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North Carolina creates a new route to exoneration

An official innocence commission can revisit death penalty convictions.

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"The innocence commission is a response to the fact that our system doesn't have a process for reevaluating the innocence or guilt of somebody who has been convicted," says Sam Gross, a law professor at the University of Michigan Law School. "There's a hole in the middle of the process."

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But critics say that many states – including Texas – have laws that allow such "actual innocence" claims to be litigated early on in the appeals process. Many death penalty proponents – and critics – agree that there's no irrefutable proof that any innocent person has been executed in the US since the death penalty was reinstated in 1976. Proponents say this proves the system works.

Prosecutors, too, wonder whether the commission will work. An early proposal, which would have allowed those who pleaded guilty in court to claim innocence, was changed so that they will have to wait two years to apply.

"Everybody in prison says they're innocent, so our concern was that if you open it up to all guilty pleas, it would swamp the commission before it ever got started," says Peg Dorer, director of the North Carolina Conference of District Attorneys in Raleigh.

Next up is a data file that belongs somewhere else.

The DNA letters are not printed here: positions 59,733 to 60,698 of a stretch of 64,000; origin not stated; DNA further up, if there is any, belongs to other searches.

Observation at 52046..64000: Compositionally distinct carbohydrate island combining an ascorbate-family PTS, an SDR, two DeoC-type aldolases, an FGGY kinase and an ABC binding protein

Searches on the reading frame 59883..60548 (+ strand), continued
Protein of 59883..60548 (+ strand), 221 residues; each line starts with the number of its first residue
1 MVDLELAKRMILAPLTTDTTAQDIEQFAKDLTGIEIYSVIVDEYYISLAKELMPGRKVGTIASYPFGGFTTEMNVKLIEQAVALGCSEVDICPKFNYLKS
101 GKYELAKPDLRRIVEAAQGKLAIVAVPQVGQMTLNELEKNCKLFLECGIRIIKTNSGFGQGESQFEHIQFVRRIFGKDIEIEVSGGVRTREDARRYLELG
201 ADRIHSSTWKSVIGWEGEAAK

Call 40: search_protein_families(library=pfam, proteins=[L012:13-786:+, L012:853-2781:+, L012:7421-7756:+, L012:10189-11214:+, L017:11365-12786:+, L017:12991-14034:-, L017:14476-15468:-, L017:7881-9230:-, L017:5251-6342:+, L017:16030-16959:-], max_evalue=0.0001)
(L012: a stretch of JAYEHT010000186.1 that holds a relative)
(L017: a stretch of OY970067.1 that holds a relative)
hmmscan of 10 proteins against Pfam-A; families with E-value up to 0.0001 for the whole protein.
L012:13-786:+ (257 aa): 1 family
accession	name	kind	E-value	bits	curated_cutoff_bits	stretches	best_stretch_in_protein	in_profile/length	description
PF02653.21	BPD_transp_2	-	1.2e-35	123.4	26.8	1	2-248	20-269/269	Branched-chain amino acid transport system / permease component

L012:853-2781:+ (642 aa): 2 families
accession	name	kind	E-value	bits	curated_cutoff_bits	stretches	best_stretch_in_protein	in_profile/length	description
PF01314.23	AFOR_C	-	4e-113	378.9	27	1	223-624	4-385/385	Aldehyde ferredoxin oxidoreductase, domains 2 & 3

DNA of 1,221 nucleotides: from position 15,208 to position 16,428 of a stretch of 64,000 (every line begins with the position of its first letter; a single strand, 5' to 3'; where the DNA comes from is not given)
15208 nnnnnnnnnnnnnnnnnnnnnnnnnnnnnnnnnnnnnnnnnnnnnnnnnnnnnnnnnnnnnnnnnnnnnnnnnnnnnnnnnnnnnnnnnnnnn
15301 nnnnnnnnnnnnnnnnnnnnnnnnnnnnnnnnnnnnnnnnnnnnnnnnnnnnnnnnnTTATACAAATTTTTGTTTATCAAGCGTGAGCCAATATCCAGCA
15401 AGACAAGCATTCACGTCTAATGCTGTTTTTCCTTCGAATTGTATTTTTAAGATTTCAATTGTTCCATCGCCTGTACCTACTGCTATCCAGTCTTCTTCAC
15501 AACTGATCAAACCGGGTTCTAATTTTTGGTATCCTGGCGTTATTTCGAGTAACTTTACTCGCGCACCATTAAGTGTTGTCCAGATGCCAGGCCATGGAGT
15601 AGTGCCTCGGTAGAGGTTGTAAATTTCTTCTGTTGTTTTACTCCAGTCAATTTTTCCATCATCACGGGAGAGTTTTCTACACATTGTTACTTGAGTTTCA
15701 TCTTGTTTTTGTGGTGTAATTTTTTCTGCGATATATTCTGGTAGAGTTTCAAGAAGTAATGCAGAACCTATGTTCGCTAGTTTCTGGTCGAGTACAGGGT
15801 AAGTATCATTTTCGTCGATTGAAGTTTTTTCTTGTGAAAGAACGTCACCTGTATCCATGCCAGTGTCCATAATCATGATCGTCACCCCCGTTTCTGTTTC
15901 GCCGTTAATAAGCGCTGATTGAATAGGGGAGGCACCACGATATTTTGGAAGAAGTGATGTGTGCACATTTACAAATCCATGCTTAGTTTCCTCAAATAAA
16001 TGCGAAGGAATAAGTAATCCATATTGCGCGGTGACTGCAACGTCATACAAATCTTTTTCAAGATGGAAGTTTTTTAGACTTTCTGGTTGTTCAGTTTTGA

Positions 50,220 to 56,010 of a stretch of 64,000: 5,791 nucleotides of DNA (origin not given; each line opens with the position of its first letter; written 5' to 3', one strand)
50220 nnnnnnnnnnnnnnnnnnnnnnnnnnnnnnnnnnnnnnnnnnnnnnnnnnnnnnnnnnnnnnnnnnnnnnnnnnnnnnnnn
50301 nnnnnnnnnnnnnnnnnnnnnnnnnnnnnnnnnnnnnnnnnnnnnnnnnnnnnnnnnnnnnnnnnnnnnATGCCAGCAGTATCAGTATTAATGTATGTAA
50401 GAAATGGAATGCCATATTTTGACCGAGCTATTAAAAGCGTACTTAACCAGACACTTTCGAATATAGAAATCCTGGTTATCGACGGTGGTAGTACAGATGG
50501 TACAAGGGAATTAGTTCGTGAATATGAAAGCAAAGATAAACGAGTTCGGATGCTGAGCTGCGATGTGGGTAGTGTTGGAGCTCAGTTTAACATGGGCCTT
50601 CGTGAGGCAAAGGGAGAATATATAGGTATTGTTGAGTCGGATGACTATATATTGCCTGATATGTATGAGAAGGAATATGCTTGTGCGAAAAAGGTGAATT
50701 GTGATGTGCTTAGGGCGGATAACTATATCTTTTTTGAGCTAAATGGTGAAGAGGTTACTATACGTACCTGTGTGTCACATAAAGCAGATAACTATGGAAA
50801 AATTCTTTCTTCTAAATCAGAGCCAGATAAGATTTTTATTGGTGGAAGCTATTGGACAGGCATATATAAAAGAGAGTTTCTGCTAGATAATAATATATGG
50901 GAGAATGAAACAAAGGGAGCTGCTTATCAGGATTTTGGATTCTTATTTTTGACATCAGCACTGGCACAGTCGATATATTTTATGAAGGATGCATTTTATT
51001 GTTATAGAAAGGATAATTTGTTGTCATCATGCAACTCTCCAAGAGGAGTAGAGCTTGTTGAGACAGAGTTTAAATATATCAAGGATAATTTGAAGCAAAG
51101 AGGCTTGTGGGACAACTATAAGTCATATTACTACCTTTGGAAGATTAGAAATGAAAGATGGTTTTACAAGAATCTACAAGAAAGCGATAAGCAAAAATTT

Some see the innocence commission as a victory for activists in one of the busiest death penalty states among the 37 that allow capital punishment. Dozens of communities and hundreds of businesses and churches have called for a moratorium on the death penalty.

The Raleigh-Durham-Chapel Hill "Triangle," a politically left-leaning part of the state, has become a wellspring for activists. At North Carolina's Central Prison in Raleigh – the site of death row and the execution chamber – protesters have engaged in acts of civil disobedience in the driveway to the prison.

Yet even some activists who oppose the death penalty have concerns about the motivations behind the new commission.

"[Commission members] all have their own biases, so how fair is it going to be?" says Scott Langley, an activist in Raleigh. "Time will tell."

For some, the new law offers renewed hope. Roberta and Elmer McNeill have been fighting for 13 years to free their son, Elmer Ray McNeill Jr., who they say is innocent despite his conviction for the murder of two grocery store clerks in an armed robbery.

At a recent gathering at a Raleigh church, the McNeills told a small group of activists that the prosecutor tricked the judge and later met jurors for lunch during the trial. If so, that would be grounds for an appeal.

Said John Strange, of the People of Faith Against the Death Penalty: "I imagine that when you tell friends or you tell strangers this story, they don't believe you."

"No, they don't," said Ms. McNeill.

Perhaps now somebody will. The McNeills say they will be among the first to file papers when the commission opens.

Jesse DeConto in Chapel Hill, N.C., contributed to this report.

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